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Native Californian, biologist, wildlife conservation consultant, retired Smithsonian scientist, father of two daughters, grandfather of four. INTJ. Believes nature is infinitely more interesting than shopping malls. Born 100 years too late.

Saturday, August 14, 2010

A Little Big Man Moment

The Denver Public Library

Codge recently found himself sitting beside a cart of seven boxes on the fifth floor of the Denver Public Library.

The boxes contained the professional papers of the late Stanley P.Young, the former Division of Biological Survey's predator man who orchestrated the control and eradication of wolves, coyotes, and pumas on the western ranges.

I saw a bear on the walk to the library
It was a passage back in time, and if you remember the opening scene of Little Big Man you'll know how I felt -- a little like the awed historian interviewing the 121-year-old Jack Crabb (played by Dustin Hoffman) in an oak-paneled library somewhere in Kansas.

I actually used to see Stan Young in the halls of the US National Museum (Washington DC) in 1967, two years before his death.

He was a retired civil servant and the codger was a 23-year old temporary employee cleaning skulls for the Division of Mammals.

I had read his books -- The Clever Coyote, The Wolves of North America, and Puma, Mysterious American Cat , but just couldn't muster the nerve to introduce myself.

Forty-three years later Young's letters, manuscripts, and photographs were telling me his story.

First I went to the box of photographs, and felt a little sad looking at the government hunters' pictures  -- pant-smiling wolves in the grip of Newhouse No. 4 1/2 foot-hold traps.

The happy face of stock dogs herding sheep and Fred fetching sticks is the same face worn by those panting wolves as they faced death in the bright sun.

Then there were pictures of excavated dens -- dead coyote pups neatly posed in rows beside their dead mother, her head resting on her forelegs.

I wasn't sitting in judgement. Judge not a man of the past by the standards of today, right?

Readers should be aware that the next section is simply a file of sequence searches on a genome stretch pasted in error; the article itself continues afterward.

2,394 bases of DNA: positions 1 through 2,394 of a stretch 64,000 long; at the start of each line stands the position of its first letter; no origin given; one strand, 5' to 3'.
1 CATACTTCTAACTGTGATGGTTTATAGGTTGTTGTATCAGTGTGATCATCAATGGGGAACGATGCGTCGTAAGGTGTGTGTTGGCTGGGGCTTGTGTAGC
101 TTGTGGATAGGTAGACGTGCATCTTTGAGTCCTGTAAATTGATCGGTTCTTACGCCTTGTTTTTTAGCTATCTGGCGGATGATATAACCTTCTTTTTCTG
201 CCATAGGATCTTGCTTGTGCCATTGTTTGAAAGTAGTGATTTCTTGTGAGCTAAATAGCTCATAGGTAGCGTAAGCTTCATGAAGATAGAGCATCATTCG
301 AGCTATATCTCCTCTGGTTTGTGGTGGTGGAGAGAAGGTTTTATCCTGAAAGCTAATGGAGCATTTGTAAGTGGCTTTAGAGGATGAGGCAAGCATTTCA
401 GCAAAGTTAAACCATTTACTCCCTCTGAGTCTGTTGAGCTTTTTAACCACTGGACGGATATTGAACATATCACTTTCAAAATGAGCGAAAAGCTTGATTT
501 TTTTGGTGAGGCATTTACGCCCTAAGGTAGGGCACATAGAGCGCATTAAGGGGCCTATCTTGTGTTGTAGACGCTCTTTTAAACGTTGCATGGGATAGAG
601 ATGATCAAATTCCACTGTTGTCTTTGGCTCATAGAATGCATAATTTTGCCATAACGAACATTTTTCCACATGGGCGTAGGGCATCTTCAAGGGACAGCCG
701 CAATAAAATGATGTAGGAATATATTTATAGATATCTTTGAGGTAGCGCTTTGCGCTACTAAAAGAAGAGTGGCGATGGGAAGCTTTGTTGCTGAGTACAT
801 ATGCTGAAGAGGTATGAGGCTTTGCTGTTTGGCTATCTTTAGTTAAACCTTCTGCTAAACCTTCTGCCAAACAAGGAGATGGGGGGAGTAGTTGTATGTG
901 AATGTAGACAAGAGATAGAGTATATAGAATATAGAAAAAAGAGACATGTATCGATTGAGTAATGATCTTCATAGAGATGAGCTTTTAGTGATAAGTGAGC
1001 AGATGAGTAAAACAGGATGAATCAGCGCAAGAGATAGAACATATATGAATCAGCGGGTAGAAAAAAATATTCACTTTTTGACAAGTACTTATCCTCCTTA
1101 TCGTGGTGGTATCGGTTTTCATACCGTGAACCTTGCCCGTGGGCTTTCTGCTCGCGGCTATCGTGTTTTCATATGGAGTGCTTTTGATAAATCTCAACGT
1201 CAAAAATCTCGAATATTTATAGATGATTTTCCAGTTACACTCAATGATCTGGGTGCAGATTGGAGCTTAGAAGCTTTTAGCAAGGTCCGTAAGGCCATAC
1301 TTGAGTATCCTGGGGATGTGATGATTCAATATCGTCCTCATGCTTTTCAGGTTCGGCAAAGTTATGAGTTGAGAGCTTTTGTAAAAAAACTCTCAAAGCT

In fact, Young loved wildlife and the outdoors, but he was a predator man and a damned good one.

Viewing those stirring images however was like eating dessert before the main course.

I had already used up an hour, and it was time to search for material about Young's camera trapping expedition in 1937 for cougars in the Carmen Mountains of Mexico.

When I found the file I read it and took notes like a crazed fiend.

My mission was accomplished and time was running out, but there were other boxes.

I opened each one and scoped the hand-written labels on the folders.

You won't believe it, but I found more material about camera trapping.

So my project isn't finished.

There are still unanswered questions, but in due course you will read about Young's camera trapping partnerships here.

The Pioneer Monument, downtown Denver

I enjoyed the hell out of that library visit, and the scenery on the walk back to the hotel was in the spirit of my quest.



Anonymous said...

Thank you for the story about you and the boxes of Young's records. I could imagine the thrill at the moment of discovery, but wondered why they were there in that particular library?

Camera Trap Codger said...

Young lived in Denver for 6 years as a predator control agent for the Colorado-Kansas District. His daughter donated the collection to the public library, where there's a large archive on western history.

Joe said...

"I wasn't sitting in judgement. Judge not a man of the past by the standards of today, right?"

Very good point Codger. My Great Grandparents raised or grew most of what got put on the table. They considered anything that preyed on the livestock or ate the garden as vermin. If you lost livestock or the garden you didn't eat. Most of the large predators where gone from the Shenandoah Valley at that point but Redtail Hawks were still plentiful. My grandparents killed the hawks on sight because they preyed on the free ranging chickens they raised for meat and eggs. As a young boy I rarely saw a hawk. Fortunately today the Redtail Hawk population has recovered and I can at most any time stand on my porch and see one lazily cruising through the sky.

Camera Trap Codger said...

Thanks for the comment, Joe.

Rivers Wind said...

Very interesting and well written blog Codger. Can't wait to read your book.

Shervin Hess et al said...

He quite an emblematic character. Do I see a biography on the horizon?